By Bradley Martin/JNS.org
While Israel already has a reputation for being the “start-up nation” and a major hub for technological innovation, this year’s Space Week in the Jewish state showed that Israeli ingenuity is—quite literally—out of this world.
In a culmination of events highlighting Israel’s contributions to space exploration, Space Week 2016 honored the late Col. Ilan Ramon, the first and only Israeli astronaut.
Ramon was a space shuttle payload specialist who was killed along with his six crew members when the Columbia shuttle disintegrated upon re-entry into the Earth’s atmosphere on Feb. 2, 2003.
Every year, the Ramon Foundation, in conjunction with the Israeli Ministry of Science and the Israel Space Agency, organizes a number of events hosting astronauts and leading space scientists. The purpose, according to the Ramon Foundation, is for these individuals “to visit as many schools, space clubs, and science centers as possible.”
“The goal is to get as many young people as possible exposed to space research and develop their sense of curiosity in the sciences,” said Israeli Science, Technology and Space Minister Ofir Akunis.
For the event, the U.S. National Aeronautics and Space Administration (NASA) loaned artifacts used by Ramon. Exhibited at the Israeli Air Force Center in Herzliya, NASA included a camera used by Ramon in space, his control system, a recording drive, and other electronic equipment.
Ramon was also carrying out a Mediterranean Israeli Dust Experiment (MEIDEX) while in space. In an exhibit designed by Tel Aviv University, NASA sent remains of that experiment to be displayed in Israel for the first time.
Rona Ramon launched the Ramon Foundation in her late husband’s honor, asking NASA chief Charles Bolden if the items could be brought to Israel for Space Week.
“I’m moved that the head of NASA remembered my request and that he answered affirmatively that we could bring parts of the shuttle to Israel to enable our young people to get inspiration from the stories of Ilan. We hope that the next generation will take heart and inspiration from the story of Ilan and the shuttle,” said Rona Ramon.
NASA astronauts Garrett Reisman, Shannon Walker, and Joseph Acaba arrived in Israel in order to take part in the numerous lectures and discussions on space exploration.
Other eminent individuals who came to Israel to participate in the events included Yi So-yeon, a biotechnologist and astronaut who became the first Korean to fly in space, and Samantha Cristoforetti, who is the first Italian woman in space. She also holds the records for the longest single space flight by a woman and the first person to have brewed an espresso coffee in space.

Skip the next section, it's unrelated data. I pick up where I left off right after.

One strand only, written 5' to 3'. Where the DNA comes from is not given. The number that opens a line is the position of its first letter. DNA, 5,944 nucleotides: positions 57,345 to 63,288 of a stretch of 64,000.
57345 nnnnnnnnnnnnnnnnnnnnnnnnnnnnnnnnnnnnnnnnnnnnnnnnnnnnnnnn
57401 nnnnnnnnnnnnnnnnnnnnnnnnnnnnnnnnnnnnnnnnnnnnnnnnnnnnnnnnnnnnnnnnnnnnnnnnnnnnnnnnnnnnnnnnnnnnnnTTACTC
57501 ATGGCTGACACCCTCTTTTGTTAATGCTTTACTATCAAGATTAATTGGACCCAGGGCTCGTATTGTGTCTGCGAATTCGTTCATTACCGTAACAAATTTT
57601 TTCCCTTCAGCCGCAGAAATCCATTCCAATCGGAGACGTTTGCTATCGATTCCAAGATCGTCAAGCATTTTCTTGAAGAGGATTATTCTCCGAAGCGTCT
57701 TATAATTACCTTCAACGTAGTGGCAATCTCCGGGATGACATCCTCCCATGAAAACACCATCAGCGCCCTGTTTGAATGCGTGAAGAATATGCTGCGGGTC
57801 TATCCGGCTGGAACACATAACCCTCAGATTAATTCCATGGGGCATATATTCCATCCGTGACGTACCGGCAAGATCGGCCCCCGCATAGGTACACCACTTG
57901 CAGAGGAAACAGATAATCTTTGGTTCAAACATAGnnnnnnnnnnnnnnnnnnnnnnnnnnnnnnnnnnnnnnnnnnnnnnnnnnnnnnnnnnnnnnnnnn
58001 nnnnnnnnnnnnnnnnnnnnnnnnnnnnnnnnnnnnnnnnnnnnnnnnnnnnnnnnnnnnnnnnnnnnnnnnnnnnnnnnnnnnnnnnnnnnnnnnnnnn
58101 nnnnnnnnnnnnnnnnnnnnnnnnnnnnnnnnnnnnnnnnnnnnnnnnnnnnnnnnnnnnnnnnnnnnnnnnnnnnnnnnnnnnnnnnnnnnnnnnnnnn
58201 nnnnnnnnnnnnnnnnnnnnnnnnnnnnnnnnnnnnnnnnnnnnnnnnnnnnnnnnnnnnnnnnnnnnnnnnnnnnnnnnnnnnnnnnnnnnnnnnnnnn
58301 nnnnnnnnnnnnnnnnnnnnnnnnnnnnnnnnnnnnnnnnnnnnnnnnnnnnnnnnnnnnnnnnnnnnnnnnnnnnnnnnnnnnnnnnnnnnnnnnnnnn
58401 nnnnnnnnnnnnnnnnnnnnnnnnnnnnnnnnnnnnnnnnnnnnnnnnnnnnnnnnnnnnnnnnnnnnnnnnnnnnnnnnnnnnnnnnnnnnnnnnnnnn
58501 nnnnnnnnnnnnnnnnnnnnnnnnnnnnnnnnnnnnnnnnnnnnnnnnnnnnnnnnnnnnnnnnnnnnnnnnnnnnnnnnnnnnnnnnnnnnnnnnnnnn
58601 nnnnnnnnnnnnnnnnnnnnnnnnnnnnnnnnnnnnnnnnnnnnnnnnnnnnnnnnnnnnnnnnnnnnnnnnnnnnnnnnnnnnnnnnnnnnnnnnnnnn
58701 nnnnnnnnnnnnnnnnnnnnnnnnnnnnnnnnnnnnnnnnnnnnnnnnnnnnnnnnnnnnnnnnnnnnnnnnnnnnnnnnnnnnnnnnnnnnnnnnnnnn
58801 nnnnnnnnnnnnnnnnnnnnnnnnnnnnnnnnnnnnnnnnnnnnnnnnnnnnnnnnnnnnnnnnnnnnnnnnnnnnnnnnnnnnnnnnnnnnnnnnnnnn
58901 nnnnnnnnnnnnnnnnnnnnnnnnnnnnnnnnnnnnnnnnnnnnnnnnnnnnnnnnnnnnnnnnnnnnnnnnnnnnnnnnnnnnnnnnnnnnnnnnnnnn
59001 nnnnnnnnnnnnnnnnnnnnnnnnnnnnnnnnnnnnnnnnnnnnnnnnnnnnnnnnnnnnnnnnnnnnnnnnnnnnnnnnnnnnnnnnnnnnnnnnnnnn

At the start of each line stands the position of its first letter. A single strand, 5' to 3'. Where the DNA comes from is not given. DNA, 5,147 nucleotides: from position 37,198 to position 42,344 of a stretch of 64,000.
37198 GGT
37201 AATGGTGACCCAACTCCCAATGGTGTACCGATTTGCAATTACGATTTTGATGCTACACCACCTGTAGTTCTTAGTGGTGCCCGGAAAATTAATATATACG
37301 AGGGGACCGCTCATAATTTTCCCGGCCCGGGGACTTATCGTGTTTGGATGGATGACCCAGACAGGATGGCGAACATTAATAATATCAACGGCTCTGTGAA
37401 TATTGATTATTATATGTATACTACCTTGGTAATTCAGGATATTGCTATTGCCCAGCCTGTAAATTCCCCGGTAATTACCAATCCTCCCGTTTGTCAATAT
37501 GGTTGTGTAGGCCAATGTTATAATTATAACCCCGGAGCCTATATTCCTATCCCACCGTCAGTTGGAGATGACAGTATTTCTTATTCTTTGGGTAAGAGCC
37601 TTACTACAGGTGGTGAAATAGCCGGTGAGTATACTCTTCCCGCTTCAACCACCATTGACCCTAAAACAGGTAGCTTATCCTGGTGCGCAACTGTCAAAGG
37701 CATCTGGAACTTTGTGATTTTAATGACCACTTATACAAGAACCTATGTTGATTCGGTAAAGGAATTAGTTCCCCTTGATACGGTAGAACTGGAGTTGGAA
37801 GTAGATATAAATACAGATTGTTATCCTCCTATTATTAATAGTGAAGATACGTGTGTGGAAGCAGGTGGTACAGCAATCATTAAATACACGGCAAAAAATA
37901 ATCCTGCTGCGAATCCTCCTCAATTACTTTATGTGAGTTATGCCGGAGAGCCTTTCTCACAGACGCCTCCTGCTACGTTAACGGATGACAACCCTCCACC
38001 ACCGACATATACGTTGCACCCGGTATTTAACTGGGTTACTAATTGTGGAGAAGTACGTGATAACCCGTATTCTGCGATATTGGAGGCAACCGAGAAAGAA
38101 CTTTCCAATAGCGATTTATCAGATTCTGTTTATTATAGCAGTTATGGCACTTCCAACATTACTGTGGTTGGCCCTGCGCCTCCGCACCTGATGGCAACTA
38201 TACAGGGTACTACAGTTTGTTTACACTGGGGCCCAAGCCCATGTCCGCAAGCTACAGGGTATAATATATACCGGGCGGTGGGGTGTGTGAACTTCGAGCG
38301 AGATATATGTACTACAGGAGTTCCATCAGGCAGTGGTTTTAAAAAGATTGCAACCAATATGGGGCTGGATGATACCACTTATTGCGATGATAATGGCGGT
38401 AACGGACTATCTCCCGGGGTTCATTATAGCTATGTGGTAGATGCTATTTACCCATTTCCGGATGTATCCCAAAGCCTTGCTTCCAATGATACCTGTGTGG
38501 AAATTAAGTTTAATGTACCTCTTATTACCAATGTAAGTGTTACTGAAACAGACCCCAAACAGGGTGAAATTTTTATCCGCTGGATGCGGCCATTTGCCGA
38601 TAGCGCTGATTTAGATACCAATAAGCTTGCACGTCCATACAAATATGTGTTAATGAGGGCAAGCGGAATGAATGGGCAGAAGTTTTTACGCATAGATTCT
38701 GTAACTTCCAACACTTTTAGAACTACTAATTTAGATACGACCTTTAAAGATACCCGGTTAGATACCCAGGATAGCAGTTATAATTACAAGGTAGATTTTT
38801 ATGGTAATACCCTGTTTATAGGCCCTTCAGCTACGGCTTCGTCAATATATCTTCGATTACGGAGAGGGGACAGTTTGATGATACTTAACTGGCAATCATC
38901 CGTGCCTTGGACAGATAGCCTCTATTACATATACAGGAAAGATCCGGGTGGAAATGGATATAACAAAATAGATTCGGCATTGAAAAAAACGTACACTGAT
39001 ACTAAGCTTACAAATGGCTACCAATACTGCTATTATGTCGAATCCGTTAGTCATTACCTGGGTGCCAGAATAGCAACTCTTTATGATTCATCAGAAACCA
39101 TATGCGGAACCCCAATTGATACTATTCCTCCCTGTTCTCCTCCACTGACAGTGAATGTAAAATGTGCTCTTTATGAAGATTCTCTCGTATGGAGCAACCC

Israel is reportedly the smallest country in the world to launch its own satellites. It is also one of only 11 states with the ability to independently launch unmanned missions into space. Currently, Israel has 15 civilian satellites orbiting the Earth, two-thirds of which are communication devices, with the remainder being communication platforms.
Israeli space technology has played a critical role in the exploration of Mars. The Product Lifestyle Management software that enabled NASA’s Jet Propulsion Laboratories to accurately model the performance of the Curiosity rover was developed by Siemens in Israel.
It was announced last week that the Israel Space Agency will become an official member of the United Nations Committee on Space Affairs. This comes after Israel was accepted into the U.N. Committee on the Peaceful Uses of Outer Space in October 2015.
“Israel will be able to contribute more of our know-how and abilities for peace, and pave the way for expanding international cooperation in space. We will be part of a small circle of countries that influence world priorities in the field,” said Daniel Brook, an ISA adviser on international cooperation.
This accord is expected to allow Israeli experts to influence global projects, such as helping rescue teams during disasters, by using satellites in real-time.
Israeli space explorers now have their sights set on planting their flag on the Moon. SpaceIL is an Israeli non-profit organization competing in the Google Lunar X Prize, to launch a spacecraft on the Moon by 2017. GLXP is offering $20 million to land a robot on the Moon, travel 500 meters over the lunar surface, and have it send video, images, and data back to Earth.
On a shoestring budget, SpaceIL stands out from its well-funded competition as being the only non-profit organization in the competition whose team is 95 percent comprised of volunteers. SpaceIL aims to be the smallest and lightest spacecraft to ever land on the Moon.
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